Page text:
The liberty message includes the best principles of both the left and the right. (Too often, moderatism or bipartisanship is simply agreeing to give up your principles mutually and leads to the large, homogeneous parties I mentioned above.)
But I’m a liberal
The liberty message has several positions that should appeal to liberals: pro-peace, anti-war, pro-civil liberties, anti-drug war, anti-bailout, anti-cronyism. In fact, in all of these listed issues, Ron Paul is a stronger candidate than even President Obama, who has gone against these principles he said he supported.
But I’m part of the 99% / Occupy Wall Street
See my section above about capitalism and corporatism.
But I’m apathetic
Perhaps you’re sick of politics because it seems like nothing ever changes. See my section above about the two parties being the same. The liberty message is real change.
But Ron Paul is unelectable
Did you know that only Ron Paul and Mitt Romney are on all states’ ballots? Gingrich and Santorum are not. In head-to-head polling against Obama, Mitt Romney and Ron Paul are in a statistical tie. Gingrich and Santorum trail by 10-12 points.
But Mitt Romney is articulate and looks presidential
I don’t dispute this. Ron Paul has even said he wishes he were better able to deliver his message. However, if Mitt Romney and Ron Paul are in a statistical tie against Obama, and Mitt’s outward appearance is so much better than Ron Paul’s, what does that say about the message?
But Ron Paul is too radical
Compared to whom? Ron Paul is indeed very different from other GOP candidates, but he’s very similar to the Founding Fathers. The Founding Father might have considered Romney, Gingritch, and Santorum radically different from how they envisioned government.
But Ron Paul is an isolationist
Are you sure? Which candidate is in favor of trade with all nations? Which candidate, on the other hand, is in favor of “preventative” wars and economic sanctions?
But Ron Paul will never get Congressional support for his policies
Ron Paul’s message is about changing opinions about the role of government. For example, he wants to eliminate the income tax. I’ve never heard him say that he wants to eliminate it immediately and plunge us into more debt. He wants the people to have different expectations about government so they no longer want the programs that require an income tax.
But Ron Paul wants to eliminate the Department of Education, Department of Commerce, etc.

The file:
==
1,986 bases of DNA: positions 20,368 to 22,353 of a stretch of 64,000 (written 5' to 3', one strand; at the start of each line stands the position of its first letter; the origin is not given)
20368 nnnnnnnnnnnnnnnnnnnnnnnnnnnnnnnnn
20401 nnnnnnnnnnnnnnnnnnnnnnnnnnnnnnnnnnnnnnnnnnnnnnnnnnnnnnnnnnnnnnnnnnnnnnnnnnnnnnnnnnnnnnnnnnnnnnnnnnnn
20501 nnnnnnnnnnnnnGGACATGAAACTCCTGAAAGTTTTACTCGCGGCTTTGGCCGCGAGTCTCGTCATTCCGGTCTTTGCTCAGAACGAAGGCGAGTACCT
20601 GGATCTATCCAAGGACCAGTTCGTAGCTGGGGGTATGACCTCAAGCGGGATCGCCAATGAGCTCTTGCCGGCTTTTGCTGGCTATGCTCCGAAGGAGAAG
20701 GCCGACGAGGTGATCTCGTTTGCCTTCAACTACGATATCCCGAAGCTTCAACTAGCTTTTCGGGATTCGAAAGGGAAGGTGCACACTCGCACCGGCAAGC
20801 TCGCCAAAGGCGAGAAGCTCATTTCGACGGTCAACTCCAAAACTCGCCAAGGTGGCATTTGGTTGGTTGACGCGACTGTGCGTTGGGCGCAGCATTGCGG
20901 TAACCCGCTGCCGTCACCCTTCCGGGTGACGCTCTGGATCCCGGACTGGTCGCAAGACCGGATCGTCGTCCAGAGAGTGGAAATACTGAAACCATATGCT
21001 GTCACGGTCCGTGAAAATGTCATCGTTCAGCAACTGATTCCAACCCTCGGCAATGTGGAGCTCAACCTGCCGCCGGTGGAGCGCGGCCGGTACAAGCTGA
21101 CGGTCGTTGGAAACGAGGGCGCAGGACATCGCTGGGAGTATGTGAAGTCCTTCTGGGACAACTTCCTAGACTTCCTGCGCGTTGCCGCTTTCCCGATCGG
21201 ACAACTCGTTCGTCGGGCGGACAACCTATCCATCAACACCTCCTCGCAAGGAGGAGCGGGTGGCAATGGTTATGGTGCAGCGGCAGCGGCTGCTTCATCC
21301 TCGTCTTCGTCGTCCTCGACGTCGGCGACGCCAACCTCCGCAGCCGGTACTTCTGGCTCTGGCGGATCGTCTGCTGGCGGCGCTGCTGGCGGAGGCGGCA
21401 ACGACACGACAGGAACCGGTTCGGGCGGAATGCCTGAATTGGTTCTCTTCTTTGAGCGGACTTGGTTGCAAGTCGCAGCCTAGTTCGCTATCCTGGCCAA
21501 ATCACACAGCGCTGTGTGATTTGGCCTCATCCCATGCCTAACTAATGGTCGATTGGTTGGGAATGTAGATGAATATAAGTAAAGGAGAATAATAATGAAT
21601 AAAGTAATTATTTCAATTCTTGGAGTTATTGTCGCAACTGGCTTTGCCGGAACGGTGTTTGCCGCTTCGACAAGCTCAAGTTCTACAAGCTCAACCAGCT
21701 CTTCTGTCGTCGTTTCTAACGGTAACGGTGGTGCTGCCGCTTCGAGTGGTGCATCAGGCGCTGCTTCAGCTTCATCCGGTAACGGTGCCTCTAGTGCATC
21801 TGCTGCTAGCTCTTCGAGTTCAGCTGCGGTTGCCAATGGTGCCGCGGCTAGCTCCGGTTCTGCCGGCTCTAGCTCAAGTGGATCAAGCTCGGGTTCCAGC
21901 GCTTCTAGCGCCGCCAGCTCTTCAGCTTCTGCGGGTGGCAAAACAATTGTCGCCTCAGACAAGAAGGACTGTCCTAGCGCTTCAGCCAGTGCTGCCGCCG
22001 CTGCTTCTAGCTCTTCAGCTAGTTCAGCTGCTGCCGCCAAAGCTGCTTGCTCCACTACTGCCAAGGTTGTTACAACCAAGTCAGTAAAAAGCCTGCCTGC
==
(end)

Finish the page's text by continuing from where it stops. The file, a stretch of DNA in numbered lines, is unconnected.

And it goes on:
The liberty message requires a new mindset that separates wanting some objective from requiring that a federal agency provide it. Eliminating the above departments doesn’t mean actual education or actual commerce would disappear. (There’s no Department of Happiness, no Department of Optimism, no Department of Entrepreneurship, etc.. We don’t need a department for every worthwhile cause.)
But life with a President Ron Paul would be a wild, godless, anarchy
The proper role of government is to protect life, liberty, and property. Ron Paul says the purpose of liberty is to allow us to pursue “virtue and excellence”. Law doesn’t produce virtue; that must come from inside of us, by our learning and living correct principles. We won’t legislate our way to an ideal world; we’ll get there by learning and teaching correct principles.
But I’m in favor of Buddy Roemer / Larry Lessig / Campaign Finance Reform
It’s noble to seek to remove the influence of money in politics, but campaign finance reform is like plugging holes in a bucket; if money wants to talk, it will find a way to talk. This isn’t the root of the problem. The larger government gets, the more reason there is to lobby for favors. The smaller government gets, the less reason there is to lobby for favors. In my mind, all Buddy Roemer supporters could live in their ideal world by joining the liberty movement and voting for Ron Paul. Ron Paul is already running a campaign free of large corporate donations because the liberty message doesn’t accept corporatism. (Buddy’s other large issue, banking reform, is also solved by restoring capitalism, not corporatism, to the banking sector.)

A Word to my Mormon Friends

I happen to be a member of The Church of Jesus Christ of Latter-day Saints (a “Mormon”), the same faith to which Mitt Romney belongs.

To me, the teachings of the Church allow for the liberty positions I’ve outlined above.

Several scriptures and quotations from Church leaders speak to the importance of agency — the freedom to choose. These seem to imply that free exercise of conscience is a virtue worth granting to everyone, even if they do things with which we disagree.

“Every man may act according to the moral agency which I have given unto him” (D&C 101:78)

“We believe that no government can exist in peace, except such laws are framed and held inviolate as will secure to each individual the free exercise of conscience, the right and control of property, and the protection of life.” (D&C 134:2

“A man may act as his conscience dictates so long as he does not infringe upon the rights of others.” (David O. McKay)

We are also taught, “Principles compatible with the gospel are found in the platforms of all major political parties.” Despite hearing this repeatedly, in the past I was often too quick to think of my party as having all the truths and the other party as having none of the truths. The cable news shows frame the parties this way, in absolute terms. However, if it’s true that “principles compatible with the gospel are found in…all major political parties”, which of the other party’s principles do you accept? Once I started looking through a lens of liberty, I was able to easily see true principles in both parties (in what they say, not in what they do.)